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Urine-based Metabolomics with Fish: Use of Repeat Sampling (of an individual) to Non-lethally Assess Temporal Effects of Contaminants
Skelton, D., Tim Collette, C. LaLone, G. Ankley, D. Villeneuve, AND D. Ekman. Urine-based Metabolomics with Fish: Use of Repeat Sampling (of an individual) to Non-lethally Assess Temporal Effects of Contaminants. Presented at 34th Annual SETAC North America, Nashville, TN, November 17 - 21, 2013.
Environmental metabolomics is a rapidly developing field for assessing the global metabolite profiles of tissues and/or biofluids from ecologically relevant organisms to identify biomarkers of exposure to various stressors, elucidate a chemical’s mode(s)-of-action, and decipher the pathogenic pathway(s) of diseases. Urine is often an ideal biomedium for metabolomics because, compared to other tissues and biofluids, it can be easily and non-invasively collected, requires less complex processing, and allows for repeat sampling of an individual over time to monitor temporal responses. Indeed, urine metabolomics has been utilized in numerous human and rodent studies to distinguish between healthy and disease status, identify novel biomarkers of disease, and map toxicity pathways. Despite the wealth of information that can be obtained from urine metabolomics, it has been largely under-utilized in environmental studies using fish as a model organism. Urine collection in fish poses the potential challenges of low urine volume and low abundances of metabolites. Furthermore, it is unknown how effects from handling the fish (to repeatedly collect urine) might manifest in the urinary metabolome. To address these issues, we investigated the efficacy of using repeat sampling of urine as a biofluid for environmental metabolomics studies. Fathead minnows (Pimephales promelas) were exposed to the model anti-androgen vinclozolin for 14 days with serial urine sampling of each individual every 48 hours. Repeat urine sampling from control fish was also conducted in this fashion. Urine samples were analyzed via gas chromatography-mass spectrometry. We found that the urine metabolite profile of control fish did not vary significantly over the course of the study, indicating that the repeated handling of an individual fish for collecting urine did not significantly impact the urinary metabolome. Additionally, we were able to detect temporal effects in the vinclozolin-exposed fish and identify the corresponding key metabolites that varied over time. The results of our study showed the efficacy of repeat sampling of urine as a biofluid for environmental metabolomics using fish, and provide validation for future studies of this type.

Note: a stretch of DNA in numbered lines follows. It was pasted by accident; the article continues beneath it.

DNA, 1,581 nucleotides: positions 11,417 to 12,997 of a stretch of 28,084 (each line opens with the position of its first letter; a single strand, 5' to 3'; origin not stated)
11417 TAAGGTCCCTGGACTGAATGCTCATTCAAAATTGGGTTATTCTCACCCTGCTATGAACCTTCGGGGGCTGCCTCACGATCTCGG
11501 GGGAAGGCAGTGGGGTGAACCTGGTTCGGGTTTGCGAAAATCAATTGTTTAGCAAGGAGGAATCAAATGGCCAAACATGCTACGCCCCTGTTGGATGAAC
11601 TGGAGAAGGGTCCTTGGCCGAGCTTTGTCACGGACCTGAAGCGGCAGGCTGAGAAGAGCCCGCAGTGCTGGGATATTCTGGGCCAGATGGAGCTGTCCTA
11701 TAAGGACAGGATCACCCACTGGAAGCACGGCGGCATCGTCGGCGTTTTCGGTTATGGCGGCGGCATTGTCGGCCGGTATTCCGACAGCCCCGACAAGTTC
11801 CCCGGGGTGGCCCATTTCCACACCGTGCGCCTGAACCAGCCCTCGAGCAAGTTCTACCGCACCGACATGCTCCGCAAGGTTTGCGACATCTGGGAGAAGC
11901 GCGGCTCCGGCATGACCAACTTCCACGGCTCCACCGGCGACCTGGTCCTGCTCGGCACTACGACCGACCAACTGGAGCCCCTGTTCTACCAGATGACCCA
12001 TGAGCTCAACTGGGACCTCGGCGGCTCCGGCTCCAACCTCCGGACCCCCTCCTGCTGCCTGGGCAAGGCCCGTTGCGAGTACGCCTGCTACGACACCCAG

Presented at SETAC North America 34th Annual Meeting, Nov 17-21 2013 in Nashville, TN.
Record Details:Record Type: DOCUMENT (PRESENTATION/POSTER)
Organization:U.S. ENVIRONMENTAL PROTECTION AGENCY
OFFICE OF RESEARCH AND DEVELOPMENT
NATIONAL EXPOSURE RESEARCH LAB
ECOSYSTEMS RESEARCH DIVISION